What’s next for you?

luckenboothIn 2018 I’m partnering with three Bethany House authors to put together a novella collection that will trace a century or so of one family. A piece of jewelry ties all the stories together and each author is writing the generation that ties into her genre. Kristi Ann Hunter will start us out in 1827 England, then Karen Witemeyer will tackle Texas in 1890. My story is set in the 1950s in West Virginia (of course!) and Becky Wade will close us out with a contemporary tale in Washington. It’s the first time I’ve collaborated with other authors and it’s been so much fun. Writing can be solitary, so having others invested in my story has been a delightful experience.

Release Day is Tomorrow!

Dad at churchReleasing a new book just doesn’t get old. It’s kind of like my birthday. There ought to be cake and maybe some champagne. Certainly streamers and cheering.

And there’s NOTHING wrong with celebrating all week long! So today, to kick off the party, here’s a link to the first chapter of The Sound of Rain.

It still makes me cry to read it.

I think that’s a good sign.

Enjoy!

Appalachian Thursday – WV to SC to KY

are Organics(1)I love my latest book’s release date. Why? Well, just look at it–all ones and sevens. Maybe it’s because Dad’s a math teacher, but for whatever reason, it pleases my eye.

At any rate, my fourth full-length novel, The Sound of Rain, will release next Tuesday. A handful of folks already have their copies and there are a couple of good reviews out (RT Book Reviews and Library Journal). The first one-star review is still out there in the future somewhere.

It’s weirdly wonderful to release a novel. A combination of pride and fear. I know the book is pretty good–it must be or Bethany House wouldn’t have put it out there. Still . . . doubts creep in and I want everyone to love the book as much as I do.

Which is, of course, impossible. Everyone didn’t write it, didn’t conjure up Judd from real-life family heroes or Larkin from favorite southern ideals. But maybe, just maybe, some folks will like it. And maybe, just maybe, it will touch a heart here and there and remind someone that change–although hard–is often God’s way of shaping us into what he had in mind in the first place.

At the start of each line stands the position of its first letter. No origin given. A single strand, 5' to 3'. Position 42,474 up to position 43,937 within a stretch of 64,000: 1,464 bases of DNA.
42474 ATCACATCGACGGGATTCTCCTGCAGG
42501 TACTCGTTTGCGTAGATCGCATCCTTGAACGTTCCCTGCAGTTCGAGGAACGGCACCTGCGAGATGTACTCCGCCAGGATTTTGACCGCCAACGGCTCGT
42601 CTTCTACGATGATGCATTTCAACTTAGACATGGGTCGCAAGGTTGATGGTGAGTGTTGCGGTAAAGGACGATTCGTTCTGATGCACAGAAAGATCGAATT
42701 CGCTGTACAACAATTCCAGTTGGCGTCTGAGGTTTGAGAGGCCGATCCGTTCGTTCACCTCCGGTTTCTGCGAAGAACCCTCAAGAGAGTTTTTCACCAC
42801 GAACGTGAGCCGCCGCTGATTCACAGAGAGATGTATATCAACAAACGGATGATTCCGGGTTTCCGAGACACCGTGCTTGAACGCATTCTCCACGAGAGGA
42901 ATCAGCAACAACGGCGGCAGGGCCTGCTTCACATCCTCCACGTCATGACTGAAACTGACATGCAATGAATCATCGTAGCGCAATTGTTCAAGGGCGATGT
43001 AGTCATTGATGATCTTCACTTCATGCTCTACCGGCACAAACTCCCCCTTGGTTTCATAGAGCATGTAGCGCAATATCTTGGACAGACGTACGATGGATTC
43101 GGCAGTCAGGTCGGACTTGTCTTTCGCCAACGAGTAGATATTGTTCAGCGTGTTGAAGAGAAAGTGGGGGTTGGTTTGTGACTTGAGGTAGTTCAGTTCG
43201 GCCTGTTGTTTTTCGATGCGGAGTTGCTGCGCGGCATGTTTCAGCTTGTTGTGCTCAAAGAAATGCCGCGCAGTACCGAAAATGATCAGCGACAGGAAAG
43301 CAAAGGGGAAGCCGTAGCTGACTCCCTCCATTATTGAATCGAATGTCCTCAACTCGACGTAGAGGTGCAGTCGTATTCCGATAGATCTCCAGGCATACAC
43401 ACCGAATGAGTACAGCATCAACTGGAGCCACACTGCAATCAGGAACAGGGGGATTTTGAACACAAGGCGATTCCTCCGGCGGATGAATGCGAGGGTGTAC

The book starts in the WV hills and quickly moves to the coast of SC, then sends Judd and Larkin to eastern KY where coal is king and life is hard. I hope you’ll journey with them. And I hope you’ll enjoy the trip as much as I have.

The Sound of Rain 11.7.17

My wonderful editor sent me an early copy of The Sound of Rain over the weekend. There’s always something special about holding the actual copy. At last, the story I’ve been living with for more than a year is REAL.

This story was inspired, in part, by a tale my great uncle Harry used to tell about being in a mine cave in. So that’s where the novel begins–with Judd Markley trapped in a mine. The part about him having a boot pressed against his cheek is true to Uncle Harry’s story.

If you click below, I’ll read you the opening pages.

And if you want to know whose boot it is–I hope you’ll go out and get a copy of the book when it releases three weeks from tomorrow!

Judd Markley is a hardworking coal miner who rarely thinks much past tomorrow until he loses his brother–and nearly his own life–in a mine cave-in. Vowing never to enter the darkness of a mine again, he leaves all he knows in West Virginia to escape to Myrtle Beach, South Carolina. It’s 1954, the seaside community is thriving, and Judd soon hires on with a timber company.

Larkin Heyward’s life in Myrtle Beach is uncomplicated, mostly doing volunteer work and dancing at the Pavilion. But she dreams of one day doing more–maybe moving to the hollers of Kentucky to help the poor children of Appalachia. But she’s never even met someone who’s lived there–until she encounters Judd, the newest employee at her father’s timber company.

Drawn together in the wake of a devastating hurricane, Judd and Larkin each seek answers to what tomorrow will bring. As opposition rises against following their divergent dreams, they realize that it may take a miracle for them to be together.